Copyright ©The Author(s) 2015. Published by Baishideng Publishing Group Inc. All rights reserved.
World J Pharmacol. Mar 9, 2015; 4(1): 75-95
Published online Mar 9, 2015. doi: 10.5497/wjp.v4.i1.75
Carbapenemases: A worldwide threat to antimicrobial therapy
José Miguel Sahuquillo-Arce, Alicia Hernández-Cabezas, Fernanda Yarad-Auad, Elisa Ibáñez-Martínez, Patricia Falomir-Salcedo, Alba Ruiz-Gaitán
José Miguel Sahuquillo-Arce, Grupo de investigación de infecciones respiratorias, Instituto de Investigación Sanitaria - Fundación para la Investigación Hospital La Fe., Torre A, 46026 Valencia, Spain
Alicia Hernández-Cabezas, Fernanda Yarad-Auad, Elisa Ibáñez-Martínez, Patricia Falomir-Salcedo, Alba Ruiz-Gaitán, Servicio de Microbiología, Hospital Universitari i Politécnic La Fe, 46009 Valencia, Spain
Author contributions: All authors contributed equally to this manuscript.
Conflict-of-interest: The authors declare they have no conflicts of interest.
Open-Access: This article is an open-access article which was selected by an in-house editor and fully peer-reviewed by external reviewers. It is distributed in accordance with the Creative Commons Attribution Non Commercial (CC BY-NC 4.0) license, which permits others to distribute, remix, adapt, build upon this work non-commercially, and license their derivative works on different terms, provided the original work is properly cited and the use is non-commercial. See:
Correspondence to: José Miguel Sahuquillo-Arce, MD, Grupo de investigación de infecciones respiratorias, Instituto de Investigación Sanitaria - Fundación para la Investigación Hospital La Fe., Bulevar Sur, s/n, Hospital U. y P. La Fe, Torre A, Planta 6ª, 46026 Valencia, Spain.
Telephone: +34-96-3862764
Received: July 29, 2014
Peer-review started: July 29, 2014
First decision: October 16, 2014
Revised: November 14, 2014
Accepted: November 27, 2014
Article in press: December 1, 2014
Published online: March 9, 2015

Carbapenems are potent β-lactams with activity against extended-spectrum cephalosporinases and β-lactamases. These antibiotics, derived from thienamycn, a carbapenem produced by the environmental bacterium Streptomyces cattleya, were initially used as last-resort treatments for severe Gram-negative bacterial infections presenting resistance to most β-lactams but have become an empirical option in countries with high prevalence of Extended Spectrum β-lactamase-producing bacterial infections. Imipenem, the first commercially available carbapenem, was approved for clinical use in 1985. Since then, a wide variety of carbapenem-resistant bacteria has appeared, primarily Enterobacteriaceae such as Escherichia coli or Klebsiella pneumoniae (K. pneumoniae), Pseudomonas aeruginosa and Acinetobacter baumannii, presenting different resistance mechanisms. The most relevant mechanism is the production of carbapenem-hydrolyzing β-lactamases, also known as carbapenemases. These enzymes also inactivate all known β-lactams, and some of these enzymes can be acquired through horizontal gene transfer. Moreover, plasmids, transposons and integrons harboring these genes typically carry other resistance determinants, rendering the recipient bacteria resistant to almost all currently used antimicrobials, as is the case for K. pneumoniae carbapenemase - or New Delhi metallo-β-lactamases-type enzymes. The recent advent of these enzymes in the health landscape presents a serious challenge. First, the emergence of carbapenemases limits the currently available treatment options; second, these enzymes pose a risk to patients, as some studies have demonstrated high mortality associated with carbapenemase-producing bacterial infections; and third, these circumstances require an extra cost to sanitary systems, which are particularly cumbersome in developing countries. Therefore, emphasis should be placed on the early detection of these enzymes, the prevention of the spread of carbapenemase-producing bacteria and the development of new drugs resistant to carbapenemase hydrolysis.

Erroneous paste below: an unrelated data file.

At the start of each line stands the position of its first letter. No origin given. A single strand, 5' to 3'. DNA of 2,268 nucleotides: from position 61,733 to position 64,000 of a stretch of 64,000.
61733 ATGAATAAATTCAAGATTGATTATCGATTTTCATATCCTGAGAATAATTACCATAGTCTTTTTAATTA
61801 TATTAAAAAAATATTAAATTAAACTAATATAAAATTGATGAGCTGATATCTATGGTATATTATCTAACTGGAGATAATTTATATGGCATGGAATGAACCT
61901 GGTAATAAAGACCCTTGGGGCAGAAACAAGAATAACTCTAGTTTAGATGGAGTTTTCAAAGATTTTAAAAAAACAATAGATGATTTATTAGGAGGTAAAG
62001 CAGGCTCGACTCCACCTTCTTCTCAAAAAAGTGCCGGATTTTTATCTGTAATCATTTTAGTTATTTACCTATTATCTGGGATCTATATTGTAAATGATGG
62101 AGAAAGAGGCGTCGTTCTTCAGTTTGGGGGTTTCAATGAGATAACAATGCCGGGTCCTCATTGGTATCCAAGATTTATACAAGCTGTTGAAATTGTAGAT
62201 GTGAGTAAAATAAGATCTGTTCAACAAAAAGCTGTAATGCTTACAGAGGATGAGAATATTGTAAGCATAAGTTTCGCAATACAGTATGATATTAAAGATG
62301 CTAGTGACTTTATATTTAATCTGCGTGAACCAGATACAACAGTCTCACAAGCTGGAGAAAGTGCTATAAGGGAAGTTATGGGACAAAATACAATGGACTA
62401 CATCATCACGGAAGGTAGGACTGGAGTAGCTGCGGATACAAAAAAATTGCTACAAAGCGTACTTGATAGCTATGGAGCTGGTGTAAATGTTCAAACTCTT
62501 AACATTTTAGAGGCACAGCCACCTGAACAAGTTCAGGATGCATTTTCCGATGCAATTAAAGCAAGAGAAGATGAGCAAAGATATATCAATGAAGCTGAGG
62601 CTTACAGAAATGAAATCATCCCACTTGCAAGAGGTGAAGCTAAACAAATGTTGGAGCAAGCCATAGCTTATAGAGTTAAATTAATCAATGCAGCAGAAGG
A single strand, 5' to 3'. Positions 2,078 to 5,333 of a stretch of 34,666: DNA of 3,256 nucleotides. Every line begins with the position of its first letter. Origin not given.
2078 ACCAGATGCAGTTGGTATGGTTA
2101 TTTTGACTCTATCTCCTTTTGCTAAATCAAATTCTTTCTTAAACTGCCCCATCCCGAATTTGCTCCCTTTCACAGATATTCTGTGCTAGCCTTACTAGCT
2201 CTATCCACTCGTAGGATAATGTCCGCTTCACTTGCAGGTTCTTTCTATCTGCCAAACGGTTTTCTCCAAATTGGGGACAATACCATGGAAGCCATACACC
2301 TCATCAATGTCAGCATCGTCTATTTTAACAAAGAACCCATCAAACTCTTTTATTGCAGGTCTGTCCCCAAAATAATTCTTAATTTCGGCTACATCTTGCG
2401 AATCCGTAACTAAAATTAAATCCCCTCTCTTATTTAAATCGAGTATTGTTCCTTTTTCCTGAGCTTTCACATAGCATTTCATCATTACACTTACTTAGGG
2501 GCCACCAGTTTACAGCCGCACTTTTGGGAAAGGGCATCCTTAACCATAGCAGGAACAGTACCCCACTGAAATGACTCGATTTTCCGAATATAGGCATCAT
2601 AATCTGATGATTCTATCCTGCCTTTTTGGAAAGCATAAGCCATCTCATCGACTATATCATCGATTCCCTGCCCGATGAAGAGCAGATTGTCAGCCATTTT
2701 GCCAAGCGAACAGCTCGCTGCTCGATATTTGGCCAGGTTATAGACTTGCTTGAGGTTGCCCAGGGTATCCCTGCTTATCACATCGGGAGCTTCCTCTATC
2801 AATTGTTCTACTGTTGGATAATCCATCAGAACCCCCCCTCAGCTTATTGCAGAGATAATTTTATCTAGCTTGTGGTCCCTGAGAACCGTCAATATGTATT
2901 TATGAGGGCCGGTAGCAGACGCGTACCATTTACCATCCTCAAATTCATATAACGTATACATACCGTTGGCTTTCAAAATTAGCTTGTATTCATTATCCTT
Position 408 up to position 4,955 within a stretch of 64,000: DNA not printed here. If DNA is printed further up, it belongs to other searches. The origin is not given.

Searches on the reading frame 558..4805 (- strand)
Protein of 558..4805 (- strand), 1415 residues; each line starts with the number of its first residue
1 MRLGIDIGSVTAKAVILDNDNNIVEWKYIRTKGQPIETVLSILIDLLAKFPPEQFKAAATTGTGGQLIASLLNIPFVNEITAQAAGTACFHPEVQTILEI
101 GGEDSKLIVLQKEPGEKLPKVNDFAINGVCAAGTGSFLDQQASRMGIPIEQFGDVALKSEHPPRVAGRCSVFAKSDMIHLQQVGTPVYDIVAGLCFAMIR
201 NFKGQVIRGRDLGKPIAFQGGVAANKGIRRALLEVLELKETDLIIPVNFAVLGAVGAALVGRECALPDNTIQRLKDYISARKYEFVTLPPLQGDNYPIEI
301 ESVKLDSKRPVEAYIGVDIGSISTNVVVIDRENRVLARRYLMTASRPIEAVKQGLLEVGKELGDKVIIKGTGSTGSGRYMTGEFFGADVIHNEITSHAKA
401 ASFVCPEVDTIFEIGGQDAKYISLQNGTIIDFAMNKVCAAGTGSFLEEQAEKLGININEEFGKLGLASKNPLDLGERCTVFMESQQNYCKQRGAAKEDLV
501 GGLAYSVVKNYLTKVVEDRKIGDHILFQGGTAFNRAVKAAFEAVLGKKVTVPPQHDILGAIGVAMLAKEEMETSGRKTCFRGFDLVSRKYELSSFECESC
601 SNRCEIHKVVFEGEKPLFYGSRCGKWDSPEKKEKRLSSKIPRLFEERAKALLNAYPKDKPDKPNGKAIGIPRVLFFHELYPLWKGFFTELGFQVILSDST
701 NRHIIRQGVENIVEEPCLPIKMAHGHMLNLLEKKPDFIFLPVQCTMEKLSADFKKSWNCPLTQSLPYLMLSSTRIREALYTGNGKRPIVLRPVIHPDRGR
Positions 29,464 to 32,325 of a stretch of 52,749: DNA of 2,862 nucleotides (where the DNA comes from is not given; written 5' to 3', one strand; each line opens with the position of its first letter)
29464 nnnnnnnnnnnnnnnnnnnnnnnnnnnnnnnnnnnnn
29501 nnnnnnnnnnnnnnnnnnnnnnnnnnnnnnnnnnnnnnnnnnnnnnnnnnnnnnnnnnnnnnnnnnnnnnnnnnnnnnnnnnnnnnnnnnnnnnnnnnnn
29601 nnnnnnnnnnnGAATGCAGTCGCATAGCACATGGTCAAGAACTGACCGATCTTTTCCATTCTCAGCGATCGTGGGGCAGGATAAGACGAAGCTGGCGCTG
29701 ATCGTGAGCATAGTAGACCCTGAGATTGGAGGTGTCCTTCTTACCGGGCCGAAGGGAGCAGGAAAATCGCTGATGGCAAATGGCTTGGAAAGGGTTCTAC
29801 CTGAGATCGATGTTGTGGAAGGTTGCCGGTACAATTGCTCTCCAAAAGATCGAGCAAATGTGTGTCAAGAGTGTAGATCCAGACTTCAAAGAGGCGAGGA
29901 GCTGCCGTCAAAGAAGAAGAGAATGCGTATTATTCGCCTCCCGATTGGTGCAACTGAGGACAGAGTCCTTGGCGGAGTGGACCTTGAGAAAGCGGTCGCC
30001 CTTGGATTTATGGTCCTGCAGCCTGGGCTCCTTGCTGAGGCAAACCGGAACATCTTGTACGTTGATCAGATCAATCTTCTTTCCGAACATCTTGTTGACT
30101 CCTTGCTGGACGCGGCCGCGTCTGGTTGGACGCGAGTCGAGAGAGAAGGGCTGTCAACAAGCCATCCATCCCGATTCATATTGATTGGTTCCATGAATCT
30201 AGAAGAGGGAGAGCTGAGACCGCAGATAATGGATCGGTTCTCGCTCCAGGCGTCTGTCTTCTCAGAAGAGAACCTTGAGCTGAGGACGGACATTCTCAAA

Keywords: Carbapenemases, Origin, Epidemiology, Evolution, Multi-Drug-resistant bacteria

Core tip: Carbapenemase-producing bacteria were a rare curiosity 15 years ago, as these bacteria were primarily detected in hospital settings. However, now carbapenemase-producing bacteria are observed in farms, companion or wild animals and even in distant glaciers, becoming an epidemic. The relevance this subject has acquired can be easily demonstrated through a search in any medical database; more than 1500 articles have been published depicting the exponential isolation of these bacteria since 1990, with an alarming acceleration in the last seven years.